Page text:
…and I’m not even going to buy it.  Shortly after listening to Battle Born, my reaction was to bluntly declare that the album sucked.  A few days later, I would like to temper that statement by admitting that this isn’t actually a straight-up bad album.  However, I’m definitely not into the direction the Killers have taken with these songs, and I would argue that these songs completely lack the certain something that made me a fan of their earlier work over the past eight (!) years.

The buzz for this album was that it was more like Sam’s Town than like Hot Fuss or Day & Age.  As someone who genuinely, nonironically loves Sam’s Town, this news had me eagerly anticipating Battle Born.  Music critics everywhere panned Sam’s Town, the Killers’ second album, condemning it as a collection of Brandon Flowers’ corny attempts to be Bruce Springsteen or Bono.  But I love the songs on that album, and I think it really rocks; yeah, the lyrics are goofy a lot of the time, but I take that in stride — in fact, I smile at them — and just appreciate the songs for being fun to listen to.

Well, Battle Born was released last Tuesday, and most of the reviews were pretty positive.  There weren’t really any critics who thought the album was a flop, although a few thought it was just middling.  It’s unreasonable to expect a warm critical reception for a new Killers album, so I finished reading and then queued up the album on my computer for a pre-purchase listen.  As I listened to the album, I was (a) disappointed in what I was hearing, and (b) surprised that my problems with the album weren’t really touched upon in the professional reviews I’d read.  So I resolved to write this post, making note of why I disliked Battle Born.  This is not an album review.  I’m not going through this song by song; I’m just writing about my general impression.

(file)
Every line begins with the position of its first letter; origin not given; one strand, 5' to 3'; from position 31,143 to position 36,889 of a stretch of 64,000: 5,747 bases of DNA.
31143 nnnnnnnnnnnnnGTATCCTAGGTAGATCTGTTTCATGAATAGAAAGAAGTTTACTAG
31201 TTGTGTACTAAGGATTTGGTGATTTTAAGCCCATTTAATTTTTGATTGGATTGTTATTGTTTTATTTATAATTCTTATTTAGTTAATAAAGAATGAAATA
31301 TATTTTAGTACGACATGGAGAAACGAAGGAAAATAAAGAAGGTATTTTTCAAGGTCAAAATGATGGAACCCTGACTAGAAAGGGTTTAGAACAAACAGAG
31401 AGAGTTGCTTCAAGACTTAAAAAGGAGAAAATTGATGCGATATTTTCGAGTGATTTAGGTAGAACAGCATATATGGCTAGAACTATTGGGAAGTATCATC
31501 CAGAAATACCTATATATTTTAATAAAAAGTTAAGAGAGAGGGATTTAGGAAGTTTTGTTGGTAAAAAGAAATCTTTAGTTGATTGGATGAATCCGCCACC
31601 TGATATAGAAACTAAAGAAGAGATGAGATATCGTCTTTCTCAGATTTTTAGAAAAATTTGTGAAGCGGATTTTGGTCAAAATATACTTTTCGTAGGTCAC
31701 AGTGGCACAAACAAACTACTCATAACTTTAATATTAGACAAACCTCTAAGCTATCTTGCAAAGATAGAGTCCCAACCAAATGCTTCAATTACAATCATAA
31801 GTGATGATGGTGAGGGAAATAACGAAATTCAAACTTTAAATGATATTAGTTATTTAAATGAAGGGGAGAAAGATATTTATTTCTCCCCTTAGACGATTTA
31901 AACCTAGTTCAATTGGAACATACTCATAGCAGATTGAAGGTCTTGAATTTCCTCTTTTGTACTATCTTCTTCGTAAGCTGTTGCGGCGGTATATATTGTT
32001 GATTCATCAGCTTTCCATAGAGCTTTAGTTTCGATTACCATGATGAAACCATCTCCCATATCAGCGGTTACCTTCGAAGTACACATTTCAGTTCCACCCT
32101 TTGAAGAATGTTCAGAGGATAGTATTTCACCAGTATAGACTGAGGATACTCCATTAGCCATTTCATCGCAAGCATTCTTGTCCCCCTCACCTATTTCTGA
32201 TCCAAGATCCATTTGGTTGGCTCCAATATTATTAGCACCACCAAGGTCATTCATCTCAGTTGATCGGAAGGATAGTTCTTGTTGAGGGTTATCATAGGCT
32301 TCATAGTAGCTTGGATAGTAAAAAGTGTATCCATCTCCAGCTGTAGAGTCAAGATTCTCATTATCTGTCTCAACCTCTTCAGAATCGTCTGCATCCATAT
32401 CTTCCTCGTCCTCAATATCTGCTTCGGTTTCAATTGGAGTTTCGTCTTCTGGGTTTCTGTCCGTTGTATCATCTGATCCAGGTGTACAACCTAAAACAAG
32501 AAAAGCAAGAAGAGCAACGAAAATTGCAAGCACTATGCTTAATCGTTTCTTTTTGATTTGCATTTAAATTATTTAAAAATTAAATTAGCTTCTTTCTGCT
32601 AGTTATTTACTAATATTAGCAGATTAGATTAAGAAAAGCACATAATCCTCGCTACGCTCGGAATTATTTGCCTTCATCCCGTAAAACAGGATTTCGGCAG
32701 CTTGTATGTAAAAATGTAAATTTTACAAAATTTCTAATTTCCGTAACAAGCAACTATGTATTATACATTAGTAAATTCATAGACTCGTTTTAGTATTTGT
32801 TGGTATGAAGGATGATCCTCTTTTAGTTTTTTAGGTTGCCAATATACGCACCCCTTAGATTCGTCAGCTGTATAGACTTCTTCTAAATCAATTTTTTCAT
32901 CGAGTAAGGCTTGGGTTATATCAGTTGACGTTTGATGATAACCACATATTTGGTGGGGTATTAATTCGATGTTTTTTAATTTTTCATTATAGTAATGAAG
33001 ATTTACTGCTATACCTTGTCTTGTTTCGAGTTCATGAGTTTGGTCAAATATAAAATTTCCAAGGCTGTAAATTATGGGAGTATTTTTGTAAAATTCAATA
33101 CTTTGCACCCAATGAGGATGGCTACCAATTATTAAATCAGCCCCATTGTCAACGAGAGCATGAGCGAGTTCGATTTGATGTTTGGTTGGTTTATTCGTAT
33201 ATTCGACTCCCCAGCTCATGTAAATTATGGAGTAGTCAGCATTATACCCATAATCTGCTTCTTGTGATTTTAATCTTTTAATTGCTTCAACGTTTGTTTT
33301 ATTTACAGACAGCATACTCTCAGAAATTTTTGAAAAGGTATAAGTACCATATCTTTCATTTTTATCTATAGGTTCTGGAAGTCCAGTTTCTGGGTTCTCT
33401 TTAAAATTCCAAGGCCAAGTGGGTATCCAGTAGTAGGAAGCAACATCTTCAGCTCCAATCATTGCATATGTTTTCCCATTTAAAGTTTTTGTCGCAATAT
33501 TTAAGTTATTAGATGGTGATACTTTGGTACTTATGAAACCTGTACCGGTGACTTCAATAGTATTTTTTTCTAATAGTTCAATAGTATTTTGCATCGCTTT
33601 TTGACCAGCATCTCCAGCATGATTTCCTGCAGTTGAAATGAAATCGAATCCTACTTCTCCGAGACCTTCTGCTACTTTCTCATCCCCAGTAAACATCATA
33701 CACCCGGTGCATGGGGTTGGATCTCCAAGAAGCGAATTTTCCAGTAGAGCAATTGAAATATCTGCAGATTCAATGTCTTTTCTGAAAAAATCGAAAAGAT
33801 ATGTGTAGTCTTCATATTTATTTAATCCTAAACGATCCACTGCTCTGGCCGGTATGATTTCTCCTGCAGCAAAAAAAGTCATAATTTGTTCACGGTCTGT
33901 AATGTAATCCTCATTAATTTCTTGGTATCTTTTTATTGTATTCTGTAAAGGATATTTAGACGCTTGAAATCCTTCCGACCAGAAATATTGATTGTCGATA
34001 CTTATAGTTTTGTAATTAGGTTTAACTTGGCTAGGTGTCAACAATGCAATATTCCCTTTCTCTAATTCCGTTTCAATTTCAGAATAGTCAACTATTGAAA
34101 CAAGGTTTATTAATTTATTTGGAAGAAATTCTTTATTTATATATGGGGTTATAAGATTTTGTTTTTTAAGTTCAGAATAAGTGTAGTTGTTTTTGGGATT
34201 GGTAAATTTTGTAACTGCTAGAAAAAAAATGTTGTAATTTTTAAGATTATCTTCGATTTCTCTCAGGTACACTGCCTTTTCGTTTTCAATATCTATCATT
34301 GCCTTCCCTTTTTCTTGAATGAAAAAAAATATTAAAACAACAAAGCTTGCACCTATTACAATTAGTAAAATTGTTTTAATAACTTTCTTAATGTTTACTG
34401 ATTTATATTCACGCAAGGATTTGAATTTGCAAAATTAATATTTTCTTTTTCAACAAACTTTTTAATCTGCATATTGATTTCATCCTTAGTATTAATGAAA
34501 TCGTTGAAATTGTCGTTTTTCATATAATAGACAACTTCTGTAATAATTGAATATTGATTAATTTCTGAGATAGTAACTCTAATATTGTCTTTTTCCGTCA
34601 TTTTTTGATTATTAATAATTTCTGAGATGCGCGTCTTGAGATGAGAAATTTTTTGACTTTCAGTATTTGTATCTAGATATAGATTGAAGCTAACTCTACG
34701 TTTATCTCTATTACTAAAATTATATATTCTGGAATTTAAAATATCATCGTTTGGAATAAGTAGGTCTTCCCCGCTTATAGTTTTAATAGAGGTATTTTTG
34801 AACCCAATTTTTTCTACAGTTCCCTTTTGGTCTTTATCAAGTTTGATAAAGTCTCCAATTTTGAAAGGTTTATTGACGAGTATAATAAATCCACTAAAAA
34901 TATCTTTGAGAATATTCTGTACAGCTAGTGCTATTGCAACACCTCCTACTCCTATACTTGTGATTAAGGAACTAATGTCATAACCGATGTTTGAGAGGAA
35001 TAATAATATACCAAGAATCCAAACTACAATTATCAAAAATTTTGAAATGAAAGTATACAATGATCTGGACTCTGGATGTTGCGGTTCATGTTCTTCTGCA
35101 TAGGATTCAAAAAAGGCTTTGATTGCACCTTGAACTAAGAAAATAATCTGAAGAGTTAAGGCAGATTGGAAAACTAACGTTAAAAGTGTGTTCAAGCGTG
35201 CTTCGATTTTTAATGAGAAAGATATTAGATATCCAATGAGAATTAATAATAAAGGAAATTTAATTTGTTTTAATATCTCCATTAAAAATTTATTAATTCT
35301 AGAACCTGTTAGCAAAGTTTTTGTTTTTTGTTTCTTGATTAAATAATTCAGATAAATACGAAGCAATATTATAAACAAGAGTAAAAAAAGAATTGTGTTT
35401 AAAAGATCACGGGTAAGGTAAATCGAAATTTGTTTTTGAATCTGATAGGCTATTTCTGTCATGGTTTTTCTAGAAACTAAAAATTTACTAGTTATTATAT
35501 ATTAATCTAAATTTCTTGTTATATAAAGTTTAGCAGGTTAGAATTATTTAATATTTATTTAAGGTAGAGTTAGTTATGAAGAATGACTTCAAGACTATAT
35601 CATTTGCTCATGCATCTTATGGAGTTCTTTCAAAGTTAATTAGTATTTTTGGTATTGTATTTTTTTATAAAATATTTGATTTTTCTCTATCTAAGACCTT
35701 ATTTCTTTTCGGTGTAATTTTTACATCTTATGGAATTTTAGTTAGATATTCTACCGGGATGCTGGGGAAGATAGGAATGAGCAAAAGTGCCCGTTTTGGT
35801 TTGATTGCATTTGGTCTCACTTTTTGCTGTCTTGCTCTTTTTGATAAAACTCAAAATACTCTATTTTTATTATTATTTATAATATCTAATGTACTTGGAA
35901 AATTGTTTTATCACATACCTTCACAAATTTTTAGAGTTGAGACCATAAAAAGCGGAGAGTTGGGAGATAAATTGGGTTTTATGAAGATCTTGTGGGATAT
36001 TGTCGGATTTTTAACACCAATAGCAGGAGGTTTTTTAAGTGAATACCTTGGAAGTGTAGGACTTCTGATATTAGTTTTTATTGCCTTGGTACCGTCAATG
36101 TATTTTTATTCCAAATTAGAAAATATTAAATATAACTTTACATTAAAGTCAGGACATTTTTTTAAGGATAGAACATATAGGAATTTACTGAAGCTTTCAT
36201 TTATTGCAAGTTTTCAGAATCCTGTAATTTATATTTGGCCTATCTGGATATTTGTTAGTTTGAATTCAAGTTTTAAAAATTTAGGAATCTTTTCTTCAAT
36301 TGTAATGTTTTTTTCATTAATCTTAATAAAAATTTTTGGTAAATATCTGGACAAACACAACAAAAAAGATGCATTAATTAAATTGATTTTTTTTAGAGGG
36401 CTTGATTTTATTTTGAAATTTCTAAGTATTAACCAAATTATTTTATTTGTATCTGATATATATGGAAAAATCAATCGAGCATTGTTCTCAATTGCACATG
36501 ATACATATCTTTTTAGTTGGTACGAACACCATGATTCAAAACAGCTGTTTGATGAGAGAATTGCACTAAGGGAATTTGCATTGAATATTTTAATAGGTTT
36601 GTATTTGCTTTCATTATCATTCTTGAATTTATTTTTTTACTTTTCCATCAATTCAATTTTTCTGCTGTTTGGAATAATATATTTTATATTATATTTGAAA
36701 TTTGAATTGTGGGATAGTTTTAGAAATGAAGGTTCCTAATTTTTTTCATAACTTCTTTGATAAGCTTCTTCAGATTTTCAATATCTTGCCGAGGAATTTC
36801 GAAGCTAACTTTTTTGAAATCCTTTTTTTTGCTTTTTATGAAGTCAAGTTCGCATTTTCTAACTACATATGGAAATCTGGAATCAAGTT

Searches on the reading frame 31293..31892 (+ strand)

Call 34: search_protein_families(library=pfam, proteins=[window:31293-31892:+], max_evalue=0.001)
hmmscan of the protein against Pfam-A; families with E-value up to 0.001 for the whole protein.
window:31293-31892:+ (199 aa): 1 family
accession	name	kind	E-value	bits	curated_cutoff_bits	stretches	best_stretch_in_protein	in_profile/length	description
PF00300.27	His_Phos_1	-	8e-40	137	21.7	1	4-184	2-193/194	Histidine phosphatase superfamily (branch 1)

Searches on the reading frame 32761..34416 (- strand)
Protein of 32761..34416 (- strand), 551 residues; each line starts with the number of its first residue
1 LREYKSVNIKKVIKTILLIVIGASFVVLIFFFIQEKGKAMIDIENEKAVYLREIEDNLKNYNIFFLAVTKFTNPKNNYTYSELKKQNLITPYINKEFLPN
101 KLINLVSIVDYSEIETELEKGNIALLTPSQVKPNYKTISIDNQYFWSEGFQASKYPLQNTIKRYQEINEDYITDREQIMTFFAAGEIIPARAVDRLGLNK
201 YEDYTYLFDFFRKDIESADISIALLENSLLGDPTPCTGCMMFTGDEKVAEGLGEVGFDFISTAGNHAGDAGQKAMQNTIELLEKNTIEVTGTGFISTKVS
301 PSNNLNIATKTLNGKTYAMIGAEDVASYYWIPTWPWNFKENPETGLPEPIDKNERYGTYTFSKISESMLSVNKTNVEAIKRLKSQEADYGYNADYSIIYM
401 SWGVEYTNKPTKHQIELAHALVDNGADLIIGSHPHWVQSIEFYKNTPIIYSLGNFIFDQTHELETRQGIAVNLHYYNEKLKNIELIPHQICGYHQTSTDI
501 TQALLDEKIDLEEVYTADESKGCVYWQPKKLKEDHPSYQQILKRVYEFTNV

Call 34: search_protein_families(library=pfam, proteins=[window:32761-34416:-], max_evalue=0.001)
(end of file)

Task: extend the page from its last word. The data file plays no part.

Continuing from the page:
This new album is underwhelming.  The energy and power of the Killers’ previous albums are absent from the proceedings.  When I say “power,” I’m not talking about profound lyrics.  I’m talking about the kind of power that makes you rock out to an album in the car, turning the volume up and letting the music blast you out of your seat as you sing along.  The best songs on Hot Fuss have that energy.  Almost all of Sam’s Town has that power.  A decent amount of Day & Age grabs you that way too.  But Battle Born doesn’t possess that quality.  It’s the Killers’ least dancey album by far.  It’s bland.  It’s often boring.  There are straight-faced ballads.  It’s sort of like the Killers aping Meat Loaf, but performing in a way that’s sapped of all of Meat Loaf’s songs’ energy.

In fact, that’s the best way I can describe this album’s sound.  This is the Killers’ most ’80s album — and that’s saying something, considering this is a band whose entire career is premised on sort of being ’80s synth-rock revivalists.  But where their previous albums were heavily influenced by different sorts of ’80s music, they were still clearly very much part of the musical trends of the 2000s.  Battle Born doesn’t fit in the year 2012.  It belongs entirely to the U2 and Meat Loaf schools of mid-’80s pop-rock, and in my opinion, that’s not a good thing.  (The synthesizers are still prominent here, but they’re not used in the same way they used to be.)  Moreover, “pop-rock” is something of a misnomer here, since “pop” implies catchy melodies and hooks, and those are things of which this album is very nearly devoid.  And so this set of songs utterly fails to excite me, and never builds to anything anyway.

It occurs to me that Battle Born is the album that Brandon Flowers was trying to make in 2006 when he misfired and gave us Sam’s Town.  If that’s the case, then boy am I glad that he misfired six years ago!

P.S.  In posting the above video, I am taking the unusual and indeed unprecedented action of posting a song I dislike on this blog.  I’m doing so in this case only because I think this particular song is pretty representative of the album’s sound.